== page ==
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Study: 100,000 Hispanics have fled Arizona since immigrant law

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PUERTO VALLARTA, Mexico — A controversial immigration law in Arizona has likely provoked the voluntary departure of 100,000 Hispanics from the southern US state, according to a study released Wednesday.

“Several months after the law was applied, it’s possible to observe a lower number of Hispanics in that area of America. We estimate there are 100,000 less Hispanics compared to the start of 2010,” said the report by the private BBVA Bancomer foundation, released at the two-day Global Forum on Migration and Development, in the Pacific resort of Puerto Vallarta.

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“It’s possible that this reduction is largely due to the potential application of the law,” the report said.

It was unclear where those who left Arizona had gone, but most were probably elsewhere in the United States, it added.

Arizona’s governor in July approved a law giving police broader powers to pursue illegal immigrants, but a federal judge temporarily blocked some of its more controversial provisions, including making it a crime not to carry proper papers.

About 30 percent of Arizona’s 6.6 million people are Hispanic, according to US census data. One third of them are foreign born, including the estimated 460,000 illegal immigrants in the state.

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Watch Devin Nunes freak out and eject reporters when asked about phone calls with Lev Parnas

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Rep. Devin Nunes (R-CA) lost it over the weekend when he was asked about his phone calls with Rudy Giuliani's associate Lev Parnas, who was recently indicted.

Nunes was at a Republican Party fundraiser in New York City when two Intercept reporters asked about the impeachment probe. Recent phone records subpoenaed by the House Intelligence Committee revealed that Nunes had multiple conversations with Giuliani and with Parnas.

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Trump supporters lose their minds when church shows Nativity scene in immigrant cages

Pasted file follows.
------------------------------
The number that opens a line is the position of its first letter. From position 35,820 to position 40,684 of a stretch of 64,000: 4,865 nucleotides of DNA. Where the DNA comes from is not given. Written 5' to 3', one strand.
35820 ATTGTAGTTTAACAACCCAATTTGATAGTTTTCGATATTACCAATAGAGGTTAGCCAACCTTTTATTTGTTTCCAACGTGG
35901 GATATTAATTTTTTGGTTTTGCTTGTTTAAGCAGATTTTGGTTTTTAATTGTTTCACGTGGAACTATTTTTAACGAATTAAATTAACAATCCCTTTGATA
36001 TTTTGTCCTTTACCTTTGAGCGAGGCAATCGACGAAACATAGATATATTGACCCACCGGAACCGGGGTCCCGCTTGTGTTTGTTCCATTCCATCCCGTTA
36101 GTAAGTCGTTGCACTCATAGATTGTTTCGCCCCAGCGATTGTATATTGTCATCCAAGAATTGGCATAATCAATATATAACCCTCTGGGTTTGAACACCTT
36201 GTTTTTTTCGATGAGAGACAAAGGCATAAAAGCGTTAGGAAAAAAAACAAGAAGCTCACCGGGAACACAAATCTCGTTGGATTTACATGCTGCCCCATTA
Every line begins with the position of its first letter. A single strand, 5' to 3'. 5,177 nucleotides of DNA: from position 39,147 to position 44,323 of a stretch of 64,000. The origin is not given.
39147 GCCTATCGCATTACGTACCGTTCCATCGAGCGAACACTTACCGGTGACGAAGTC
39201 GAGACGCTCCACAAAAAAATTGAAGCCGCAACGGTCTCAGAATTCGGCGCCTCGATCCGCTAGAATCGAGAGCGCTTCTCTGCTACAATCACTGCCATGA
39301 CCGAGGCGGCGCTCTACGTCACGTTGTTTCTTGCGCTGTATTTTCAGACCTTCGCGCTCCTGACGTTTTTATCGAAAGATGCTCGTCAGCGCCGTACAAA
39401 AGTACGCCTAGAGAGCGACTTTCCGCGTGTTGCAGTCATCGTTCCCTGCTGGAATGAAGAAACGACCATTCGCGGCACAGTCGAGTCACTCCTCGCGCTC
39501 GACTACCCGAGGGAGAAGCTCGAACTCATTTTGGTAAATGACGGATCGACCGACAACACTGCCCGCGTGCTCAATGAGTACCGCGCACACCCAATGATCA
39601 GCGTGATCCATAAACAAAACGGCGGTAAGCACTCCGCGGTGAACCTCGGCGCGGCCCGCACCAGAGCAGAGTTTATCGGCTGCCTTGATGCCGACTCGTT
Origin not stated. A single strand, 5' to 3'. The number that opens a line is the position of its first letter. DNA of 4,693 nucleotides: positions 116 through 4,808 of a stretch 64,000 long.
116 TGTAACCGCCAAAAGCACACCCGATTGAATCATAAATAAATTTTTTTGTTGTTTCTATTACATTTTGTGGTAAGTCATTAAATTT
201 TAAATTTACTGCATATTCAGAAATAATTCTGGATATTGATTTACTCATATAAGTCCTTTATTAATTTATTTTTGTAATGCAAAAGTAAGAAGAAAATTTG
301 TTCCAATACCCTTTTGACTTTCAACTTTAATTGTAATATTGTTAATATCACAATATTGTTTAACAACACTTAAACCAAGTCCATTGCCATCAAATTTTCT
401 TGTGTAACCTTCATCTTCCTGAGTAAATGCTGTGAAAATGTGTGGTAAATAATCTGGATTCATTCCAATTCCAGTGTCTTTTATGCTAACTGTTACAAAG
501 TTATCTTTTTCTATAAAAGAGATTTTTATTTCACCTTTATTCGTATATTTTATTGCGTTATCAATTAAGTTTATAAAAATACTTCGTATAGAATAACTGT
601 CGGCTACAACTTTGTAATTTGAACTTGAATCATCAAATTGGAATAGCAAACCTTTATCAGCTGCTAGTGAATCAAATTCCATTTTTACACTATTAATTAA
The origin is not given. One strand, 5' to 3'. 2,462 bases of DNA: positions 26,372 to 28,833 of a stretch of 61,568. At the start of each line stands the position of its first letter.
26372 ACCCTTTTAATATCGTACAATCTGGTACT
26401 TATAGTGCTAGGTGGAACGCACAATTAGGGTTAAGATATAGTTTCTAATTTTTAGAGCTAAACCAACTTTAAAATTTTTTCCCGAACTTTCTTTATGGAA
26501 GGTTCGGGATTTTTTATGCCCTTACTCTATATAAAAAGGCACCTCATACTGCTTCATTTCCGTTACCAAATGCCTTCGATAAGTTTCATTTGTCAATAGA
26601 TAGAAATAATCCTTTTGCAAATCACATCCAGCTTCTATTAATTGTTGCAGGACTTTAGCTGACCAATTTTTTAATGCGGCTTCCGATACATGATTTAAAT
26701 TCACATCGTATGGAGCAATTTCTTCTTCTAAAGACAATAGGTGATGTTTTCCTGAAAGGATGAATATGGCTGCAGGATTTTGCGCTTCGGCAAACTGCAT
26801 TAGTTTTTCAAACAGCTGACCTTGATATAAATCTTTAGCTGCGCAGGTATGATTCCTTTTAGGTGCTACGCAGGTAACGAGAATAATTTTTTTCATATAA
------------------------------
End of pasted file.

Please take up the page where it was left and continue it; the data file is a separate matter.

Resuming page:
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MAGA supporters are losing their minds after a photo of the Nativity scene at Claremont United Methodist Church was posted to Facebook.

The scene depicts Mary, Joseph, and the baby Jesus separated and put in their own cages, a reference to the families separated at the U.S.-Mexico border. Inside the church, the family is shown as reunited.

Senior minister Karen Clark Ristine shared the image on Facebook with the message hoping that everyone in the United States could see the photo and read the story for Christmas.

"The theological statement posted with the nativity: In a time in our country when refugee families seek asylum at our borders and are unwillingly separated from one another, we consider the most well-known refugee family in the world," she wrote. "Jesus, Mary, and Joseph, the Holy Family. Shortly after the birth of Jesus, Joseph and Mary were forced to flee with their young son from Nazareth to Egypt to escape King Herod, a tyrant. They feared persecution and death."

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Columnist nails Republicans for only caring about Hunter Biden now that his father is running for president

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One of the critical questions that must be answered by Republicans, according to one Washington Post columnist, is why they didn't care about Hunter Biden's position at Burisma for so many years.

In a Sunday piece, James Downie asked why Republicans didn't do anything about Hunter Biden five years ago when it was first revealed that vice president's son was on the board of a Ukraine energy company. The House and the Senate were being run by Republicans until this year. They haven't had problems with other partisan investigations against high-profile leaders. There were ten investigations into the Benghazi attacks, three hearings, 29 witnesses, and former Secretary of State Hillary Clinton testified for 11 hours. Yet, it was only after Joe Biden announced he was running against President Donald Trump that Republicans discovered an issue.

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